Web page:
Identical Doesn’t Mean Identical

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If I didn’t know from an early ultrasound that my daughters were identical twins, I would have just assumed that they were fraternal. I’ve known fraternal twins and different aged siblings who’ve looked more alike than J and M do, at least to my eye. We still get asked if they’re identical occasionally, but most people are surprised to learn that they are.

J and M, posingAs M likes to point out, her widow’s peak hairline makes her face heart-shaped, where J’s is oval, thanks to her ruler-straight hairline. J is built like a soccer player, all lean muscle and power, while M has a typical dancer’s frame, birdlike and flexible.

J inherited Daddy’s single dimple, but M didn’t. J’s cowlick is profoundly untameable, while I can get M’s hair to hang down nicely with a little effort. On the other hand, I can part J’s hair in the middle, put it in pigtails, and have her hair stay generally well-behaved all day. M’s part, on the other hand, clings stubbornly to its location. It’s stronger than any combination of hair elastics, gel, bobby pins and effort I’ve been able to come up with. I’ve stopped fighting it, even if it does cause her pigtails to noticeably differ in thickness.

M was born with a facial cleft, which hasn’t needed any surgery so far. I hope it stays that way. Rather than the more familiar cleft palate, her frontonasal dysplasia is higher up in her face, and is the cause of her defined widow’s peak. It also causes her eyes to be more widely set than her sister’s and impacts the symmetry of her nose. She hasn’t had any complications from her condition, so we don’t spend a whole lot of time thinking about it. On the rare occasion that a child asks why M’s nose is funny or little, I say that it’s so we can tell her apart from her sister. That answer has always satisfied diminutive inquisitors.

Every now and then, though, I catch a glimpse of Sister in the face of one of my daughters, and the sameness makes my breath catch.

Adult identical sisters hold 4-year-old identical sisters.I’ve come to enjoy the opportunities I get to share the science of twinning with strangers. I’ve learned to explain in a few words that identical twins are identical(ish) at the level of DNA, but are otherwise completely distinct people. Still, I’m taken aback every time I participate in the following exchange:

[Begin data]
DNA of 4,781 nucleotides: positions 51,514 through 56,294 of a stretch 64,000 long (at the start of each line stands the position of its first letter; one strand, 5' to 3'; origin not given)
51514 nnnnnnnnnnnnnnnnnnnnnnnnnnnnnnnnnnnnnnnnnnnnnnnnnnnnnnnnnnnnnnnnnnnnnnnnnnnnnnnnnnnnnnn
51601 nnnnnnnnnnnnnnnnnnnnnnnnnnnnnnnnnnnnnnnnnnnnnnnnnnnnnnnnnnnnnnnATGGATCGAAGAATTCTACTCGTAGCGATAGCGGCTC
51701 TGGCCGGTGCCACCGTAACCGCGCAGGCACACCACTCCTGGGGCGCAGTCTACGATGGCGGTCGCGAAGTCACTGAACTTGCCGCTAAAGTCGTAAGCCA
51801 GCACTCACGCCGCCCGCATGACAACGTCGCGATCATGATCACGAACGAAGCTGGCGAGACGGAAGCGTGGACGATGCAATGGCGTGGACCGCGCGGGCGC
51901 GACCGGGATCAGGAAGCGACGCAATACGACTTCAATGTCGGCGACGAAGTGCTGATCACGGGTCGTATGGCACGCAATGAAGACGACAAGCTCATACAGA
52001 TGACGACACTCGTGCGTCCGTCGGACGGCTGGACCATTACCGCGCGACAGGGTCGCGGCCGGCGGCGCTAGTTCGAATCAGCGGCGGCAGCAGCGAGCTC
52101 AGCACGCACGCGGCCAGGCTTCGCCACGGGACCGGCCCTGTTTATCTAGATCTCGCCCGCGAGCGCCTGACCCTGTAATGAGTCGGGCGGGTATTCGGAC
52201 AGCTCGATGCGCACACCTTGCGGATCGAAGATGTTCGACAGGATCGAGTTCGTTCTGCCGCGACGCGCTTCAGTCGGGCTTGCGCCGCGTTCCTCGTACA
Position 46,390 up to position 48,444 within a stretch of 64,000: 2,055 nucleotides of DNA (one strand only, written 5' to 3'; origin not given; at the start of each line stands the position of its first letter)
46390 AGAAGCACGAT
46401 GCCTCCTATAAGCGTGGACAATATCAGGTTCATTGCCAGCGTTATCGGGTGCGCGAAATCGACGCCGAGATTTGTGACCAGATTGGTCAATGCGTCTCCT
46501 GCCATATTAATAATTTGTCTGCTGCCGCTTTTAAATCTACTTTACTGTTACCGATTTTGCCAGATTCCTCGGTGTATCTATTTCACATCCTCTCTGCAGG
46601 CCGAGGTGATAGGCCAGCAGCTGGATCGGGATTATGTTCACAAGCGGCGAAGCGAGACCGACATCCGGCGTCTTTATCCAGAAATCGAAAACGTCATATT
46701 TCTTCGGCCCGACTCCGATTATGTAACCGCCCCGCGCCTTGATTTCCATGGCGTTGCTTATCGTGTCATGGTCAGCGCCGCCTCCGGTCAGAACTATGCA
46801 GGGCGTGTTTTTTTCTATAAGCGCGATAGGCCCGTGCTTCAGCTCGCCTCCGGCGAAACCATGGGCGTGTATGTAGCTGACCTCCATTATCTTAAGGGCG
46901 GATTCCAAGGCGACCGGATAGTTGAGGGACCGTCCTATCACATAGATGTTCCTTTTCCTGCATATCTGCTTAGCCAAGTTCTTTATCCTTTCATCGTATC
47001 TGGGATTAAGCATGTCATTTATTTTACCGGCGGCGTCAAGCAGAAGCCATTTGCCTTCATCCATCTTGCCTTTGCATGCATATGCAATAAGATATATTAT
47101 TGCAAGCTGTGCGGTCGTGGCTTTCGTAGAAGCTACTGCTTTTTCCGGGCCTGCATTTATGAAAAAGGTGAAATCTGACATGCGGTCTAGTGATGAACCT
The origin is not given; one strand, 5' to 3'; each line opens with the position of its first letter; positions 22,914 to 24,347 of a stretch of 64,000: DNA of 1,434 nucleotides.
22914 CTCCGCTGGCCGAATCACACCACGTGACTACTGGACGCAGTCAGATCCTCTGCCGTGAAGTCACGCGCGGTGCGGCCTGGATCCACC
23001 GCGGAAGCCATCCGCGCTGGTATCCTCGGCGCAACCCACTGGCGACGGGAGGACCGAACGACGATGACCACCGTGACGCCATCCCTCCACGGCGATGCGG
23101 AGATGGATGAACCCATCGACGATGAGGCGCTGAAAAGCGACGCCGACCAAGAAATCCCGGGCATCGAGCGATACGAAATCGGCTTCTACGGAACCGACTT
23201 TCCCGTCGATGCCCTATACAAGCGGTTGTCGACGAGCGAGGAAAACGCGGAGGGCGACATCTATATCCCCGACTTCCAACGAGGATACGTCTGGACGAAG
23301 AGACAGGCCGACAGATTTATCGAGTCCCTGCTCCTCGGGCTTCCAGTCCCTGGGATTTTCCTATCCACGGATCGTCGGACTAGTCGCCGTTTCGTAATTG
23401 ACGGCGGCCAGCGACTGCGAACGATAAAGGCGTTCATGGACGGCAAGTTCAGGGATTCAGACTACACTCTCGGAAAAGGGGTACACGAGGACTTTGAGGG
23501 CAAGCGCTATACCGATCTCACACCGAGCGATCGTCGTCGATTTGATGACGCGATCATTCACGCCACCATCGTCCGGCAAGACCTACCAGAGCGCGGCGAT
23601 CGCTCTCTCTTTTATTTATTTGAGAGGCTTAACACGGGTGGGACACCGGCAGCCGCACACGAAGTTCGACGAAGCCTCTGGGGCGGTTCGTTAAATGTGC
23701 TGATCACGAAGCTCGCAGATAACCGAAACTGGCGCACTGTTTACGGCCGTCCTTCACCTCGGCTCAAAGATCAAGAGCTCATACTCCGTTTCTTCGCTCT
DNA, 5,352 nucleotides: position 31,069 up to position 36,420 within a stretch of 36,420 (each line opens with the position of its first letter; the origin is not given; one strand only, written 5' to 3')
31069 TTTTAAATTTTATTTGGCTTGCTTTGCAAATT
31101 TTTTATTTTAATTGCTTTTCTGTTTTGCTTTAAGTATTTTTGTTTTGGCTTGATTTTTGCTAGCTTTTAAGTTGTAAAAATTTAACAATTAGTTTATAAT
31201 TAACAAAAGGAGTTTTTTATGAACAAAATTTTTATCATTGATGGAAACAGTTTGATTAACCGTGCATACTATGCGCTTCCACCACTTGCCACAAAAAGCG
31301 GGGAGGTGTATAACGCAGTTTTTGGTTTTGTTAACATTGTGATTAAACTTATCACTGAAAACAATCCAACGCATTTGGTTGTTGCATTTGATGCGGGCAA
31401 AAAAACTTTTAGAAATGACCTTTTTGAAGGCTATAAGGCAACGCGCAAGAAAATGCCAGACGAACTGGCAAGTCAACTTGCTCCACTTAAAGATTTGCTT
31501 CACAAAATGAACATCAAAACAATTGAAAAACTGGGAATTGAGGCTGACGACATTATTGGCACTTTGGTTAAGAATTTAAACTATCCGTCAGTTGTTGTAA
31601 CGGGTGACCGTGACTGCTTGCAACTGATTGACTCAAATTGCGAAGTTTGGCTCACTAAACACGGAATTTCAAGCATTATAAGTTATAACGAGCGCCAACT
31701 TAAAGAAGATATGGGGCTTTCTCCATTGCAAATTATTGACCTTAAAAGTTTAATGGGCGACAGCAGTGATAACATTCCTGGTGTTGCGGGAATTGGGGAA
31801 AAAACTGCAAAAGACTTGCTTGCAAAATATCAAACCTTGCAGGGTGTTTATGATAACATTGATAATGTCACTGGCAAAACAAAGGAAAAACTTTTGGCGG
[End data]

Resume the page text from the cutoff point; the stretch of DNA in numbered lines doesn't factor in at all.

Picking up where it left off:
Stranger or acquaintance: Are they identical?
Me: Yes.
Stranger or acquaintance: No, they’re not!

 

Do you know whether your multiples are identical or fraternal? Does it make any difference?

Sadia is a business analyst living in El Paso, TX. Her twin daughters, J and M, will be turning 6 next month.

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Do your twins match?

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Categories Behavior, Older Children, School-Age, ToddlersTags , 16 Comments

Do you dress your twins alike?  I’m a firm believer in giving my twins choices in many things, and clothing has turned out to be another surprising one.

I was given many coordinating outfits when my twins were babies, and I really think there is nothing more adorable than two tiny people in matching footy pajamas.  As you can see from this picture, however, my twins are quite a bit older now.

As soon as my kids could dress themselves, I gave them the freedom to select their own outfits.  My job was to deliver clean clothes to the drawers and pair up the socks.  Their job was to dress appropriately for the weather.

They seldom wore the coordinating outfits on the same day, but when they turned about 7 years old, they started asking for matching shirts.  While big sister was away at sleepover camp, they had “twin camp” at home, and proudly wore their matching shirts while they concocted activities to do together.

Now they have about a dozen matching shirts and sweatshirts that they have picked out together, and they plan ahead the night before they wear them.

I asked Jungle Boy why they dress alike, and he said “Because it’s fun!  And it’s a twin thing.”

Who am I to argue with that?

Do you dress your twins in matching outfits?

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